In times like this, when the milk price is low and profitability seems unattainable, it seems that everyone is looking for a solution to the dairy industry’s raw milk pricing dilemma.
Many try to solve it by addressing global issues like imports and exports. A number in the industry think that cost of production should be factored into milk price calculations.
Some spend a great abundance of time and effort in attempts to increase demand through product promotion.
Still others talk about supply management as the solution to our problems.
All of these can and do affect the bottom line of profitability, however, when discussions are held on these questions the only consensus reached by those participating is that there are more questions than answers.
Even the CWT program being implemented this summer, while being able to gather more support than any other effort previously attempted, is still being rethought and altered minute by minute.
Start at home. With broad answers to low milk prices remaining elusive, focusing specific efforts on our individual operations appears yet to be our best option.
When we ask, “How can I improve my operation?”, answers like “price risk management”, “specialization”, “expansion”, “low input operations”, “increased dry matter intake” and the ever dreaded, overused voodoo suggestion “increased efficiency” are thrown about.
And it is very relevant to continue to have discussions on all of these management suggestions as well as those attempting to address milk prices.
But when all is said and done, the most effective efforts in determining productivity and profitability are those directed into our own specific operations.
Managing what we control. The foundation on which good management is built is complete and accurate records. Yes, maintaining good records is a time-consuming task, but it is well worth it.
Without proper documentation, all the planning, organizing, and staffing cannot be effectively directed or controlled and the result can be classified as little else but wasted time.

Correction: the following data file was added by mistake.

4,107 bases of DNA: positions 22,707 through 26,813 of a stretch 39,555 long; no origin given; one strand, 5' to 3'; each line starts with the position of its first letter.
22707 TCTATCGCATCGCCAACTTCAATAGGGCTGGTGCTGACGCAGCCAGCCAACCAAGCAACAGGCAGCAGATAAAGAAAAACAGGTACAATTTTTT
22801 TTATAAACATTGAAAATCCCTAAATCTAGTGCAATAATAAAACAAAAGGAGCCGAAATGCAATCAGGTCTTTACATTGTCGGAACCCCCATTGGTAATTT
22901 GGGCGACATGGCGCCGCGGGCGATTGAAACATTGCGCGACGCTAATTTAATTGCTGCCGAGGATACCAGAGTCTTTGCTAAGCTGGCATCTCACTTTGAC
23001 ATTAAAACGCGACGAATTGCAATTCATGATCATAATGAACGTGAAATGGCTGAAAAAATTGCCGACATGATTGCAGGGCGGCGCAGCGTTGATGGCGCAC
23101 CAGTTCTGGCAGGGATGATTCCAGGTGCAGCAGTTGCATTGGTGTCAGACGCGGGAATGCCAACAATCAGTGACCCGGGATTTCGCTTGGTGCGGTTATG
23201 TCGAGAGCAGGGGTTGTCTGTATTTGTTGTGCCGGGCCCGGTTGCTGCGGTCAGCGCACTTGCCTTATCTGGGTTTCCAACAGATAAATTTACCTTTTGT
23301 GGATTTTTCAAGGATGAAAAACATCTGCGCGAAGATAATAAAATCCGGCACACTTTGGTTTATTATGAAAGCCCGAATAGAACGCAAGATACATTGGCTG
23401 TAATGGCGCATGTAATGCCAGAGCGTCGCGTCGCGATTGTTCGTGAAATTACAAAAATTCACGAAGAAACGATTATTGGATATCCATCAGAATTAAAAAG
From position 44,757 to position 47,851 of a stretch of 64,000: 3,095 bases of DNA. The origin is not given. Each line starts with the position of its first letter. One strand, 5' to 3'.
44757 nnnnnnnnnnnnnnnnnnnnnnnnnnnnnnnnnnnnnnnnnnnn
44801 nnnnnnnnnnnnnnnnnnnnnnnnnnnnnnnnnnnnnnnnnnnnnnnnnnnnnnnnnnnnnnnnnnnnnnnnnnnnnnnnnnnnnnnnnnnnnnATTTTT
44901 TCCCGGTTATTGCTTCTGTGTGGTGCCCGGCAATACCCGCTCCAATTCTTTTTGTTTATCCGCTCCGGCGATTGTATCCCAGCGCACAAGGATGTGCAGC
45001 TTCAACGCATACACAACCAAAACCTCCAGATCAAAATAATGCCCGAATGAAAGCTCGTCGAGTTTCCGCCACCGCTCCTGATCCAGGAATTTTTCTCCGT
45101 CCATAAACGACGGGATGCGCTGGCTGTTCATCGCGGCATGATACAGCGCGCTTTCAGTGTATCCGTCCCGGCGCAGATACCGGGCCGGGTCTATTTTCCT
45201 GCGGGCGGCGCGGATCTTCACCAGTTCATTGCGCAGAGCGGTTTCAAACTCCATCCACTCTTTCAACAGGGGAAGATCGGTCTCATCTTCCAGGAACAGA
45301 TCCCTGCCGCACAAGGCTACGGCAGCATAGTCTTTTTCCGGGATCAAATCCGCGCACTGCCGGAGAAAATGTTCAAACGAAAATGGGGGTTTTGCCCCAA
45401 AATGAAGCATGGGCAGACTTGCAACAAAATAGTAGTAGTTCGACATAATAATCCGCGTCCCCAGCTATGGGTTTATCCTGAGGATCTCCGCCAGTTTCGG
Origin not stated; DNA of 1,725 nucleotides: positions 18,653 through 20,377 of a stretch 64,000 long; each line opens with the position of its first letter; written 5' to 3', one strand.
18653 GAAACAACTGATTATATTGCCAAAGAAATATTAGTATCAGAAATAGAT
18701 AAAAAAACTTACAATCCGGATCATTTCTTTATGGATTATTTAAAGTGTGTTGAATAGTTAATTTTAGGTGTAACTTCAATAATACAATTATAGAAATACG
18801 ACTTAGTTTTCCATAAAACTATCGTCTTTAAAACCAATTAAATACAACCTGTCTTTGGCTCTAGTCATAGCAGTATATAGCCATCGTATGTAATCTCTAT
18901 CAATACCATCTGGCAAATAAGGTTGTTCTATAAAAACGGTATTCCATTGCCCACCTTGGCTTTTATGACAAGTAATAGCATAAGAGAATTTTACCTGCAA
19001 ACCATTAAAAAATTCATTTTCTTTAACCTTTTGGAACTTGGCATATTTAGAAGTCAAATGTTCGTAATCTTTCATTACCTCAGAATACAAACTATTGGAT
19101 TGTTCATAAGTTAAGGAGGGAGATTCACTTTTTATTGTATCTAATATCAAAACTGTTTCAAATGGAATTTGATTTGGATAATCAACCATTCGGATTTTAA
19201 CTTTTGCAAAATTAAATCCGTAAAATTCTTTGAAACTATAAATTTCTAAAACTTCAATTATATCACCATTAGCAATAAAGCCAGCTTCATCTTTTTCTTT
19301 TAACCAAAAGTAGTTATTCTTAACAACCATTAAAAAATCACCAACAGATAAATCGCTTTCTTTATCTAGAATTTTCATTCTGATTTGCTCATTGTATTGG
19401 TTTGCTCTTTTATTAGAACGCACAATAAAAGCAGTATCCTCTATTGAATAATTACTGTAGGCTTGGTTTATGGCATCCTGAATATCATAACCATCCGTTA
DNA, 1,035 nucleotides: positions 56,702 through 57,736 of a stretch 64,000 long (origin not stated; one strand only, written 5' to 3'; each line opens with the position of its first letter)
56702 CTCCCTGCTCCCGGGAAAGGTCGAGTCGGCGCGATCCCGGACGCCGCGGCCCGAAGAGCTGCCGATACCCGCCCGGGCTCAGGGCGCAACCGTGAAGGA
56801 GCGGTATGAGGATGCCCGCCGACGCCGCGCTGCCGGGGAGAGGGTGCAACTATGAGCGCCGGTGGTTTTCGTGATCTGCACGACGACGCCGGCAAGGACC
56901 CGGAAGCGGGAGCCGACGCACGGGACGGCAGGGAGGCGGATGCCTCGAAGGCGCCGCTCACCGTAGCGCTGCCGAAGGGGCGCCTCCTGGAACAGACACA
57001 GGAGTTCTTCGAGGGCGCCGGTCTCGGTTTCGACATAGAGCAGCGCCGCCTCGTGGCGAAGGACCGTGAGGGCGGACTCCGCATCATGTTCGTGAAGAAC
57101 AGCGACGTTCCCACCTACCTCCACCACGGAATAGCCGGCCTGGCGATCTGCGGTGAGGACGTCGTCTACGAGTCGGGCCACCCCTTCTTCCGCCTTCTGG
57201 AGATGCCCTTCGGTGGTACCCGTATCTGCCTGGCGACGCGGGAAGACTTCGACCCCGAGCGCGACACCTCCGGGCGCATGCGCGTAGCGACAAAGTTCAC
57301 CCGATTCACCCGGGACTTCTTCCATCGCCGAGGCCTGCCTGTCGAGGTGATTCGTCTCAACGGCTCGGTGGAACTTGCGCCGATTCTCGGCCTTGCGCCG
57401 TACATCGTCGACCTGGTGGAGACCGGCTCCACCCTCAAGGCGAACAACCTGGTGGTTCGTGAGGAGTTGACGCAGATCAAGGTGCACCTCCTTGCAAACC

The only good aspect of not keeping good records is that you don’t know how much time you wasted or the money you’ve lost.
When we consider keeping records, we must also determine what type of records we need, for there are many types.
Financial. One of the most important and most common types of records we maintain, at least to keep the IRS happy, is our financial records. These records are required to fill out our taxes, to apply for loans, and for the most part to justify our labor and efforts.
Dairy Excel’s 15 Measures of Dairy Farm Competitiveness is an excellent source to use to compare your operation with industry standards.
Measurements included are: operating expense ratios, dairy investment per cow, net farm income, asset-turnover ratio, rate of return on farm assets, and debt-to-asset ratio.
Contact your local extension office for more information on the 15 measures.
Production. Production records are some of the most fulfilling records to keep and are usually the records that most dairy producers can quote completely.
Milked shipped, rolling herd averages, pounds of milk sold per worker, breeding records, calving intervals, and feed consumption are all examples. Everyone should be familiar with these and a complete list is not only lengthy but also probably unnecessary.
Animal health. The importance of these records has increased the last decade as drug residue tolerances decrease and drug screening test sensitivity increases.
The beef and dairy quality assurance programs has provided critical drug residue prevention information and has established a mandatory system of compliance.
BSE, foot-and-mouth, and Johne’s disease have also increased awareness of the risks of infectious diseases and have led many to develop on-farm biosecurity plans and records.
As the consumer demands greater assurance of a safe food supply, how can a more accurate and complete record keeping system be denied?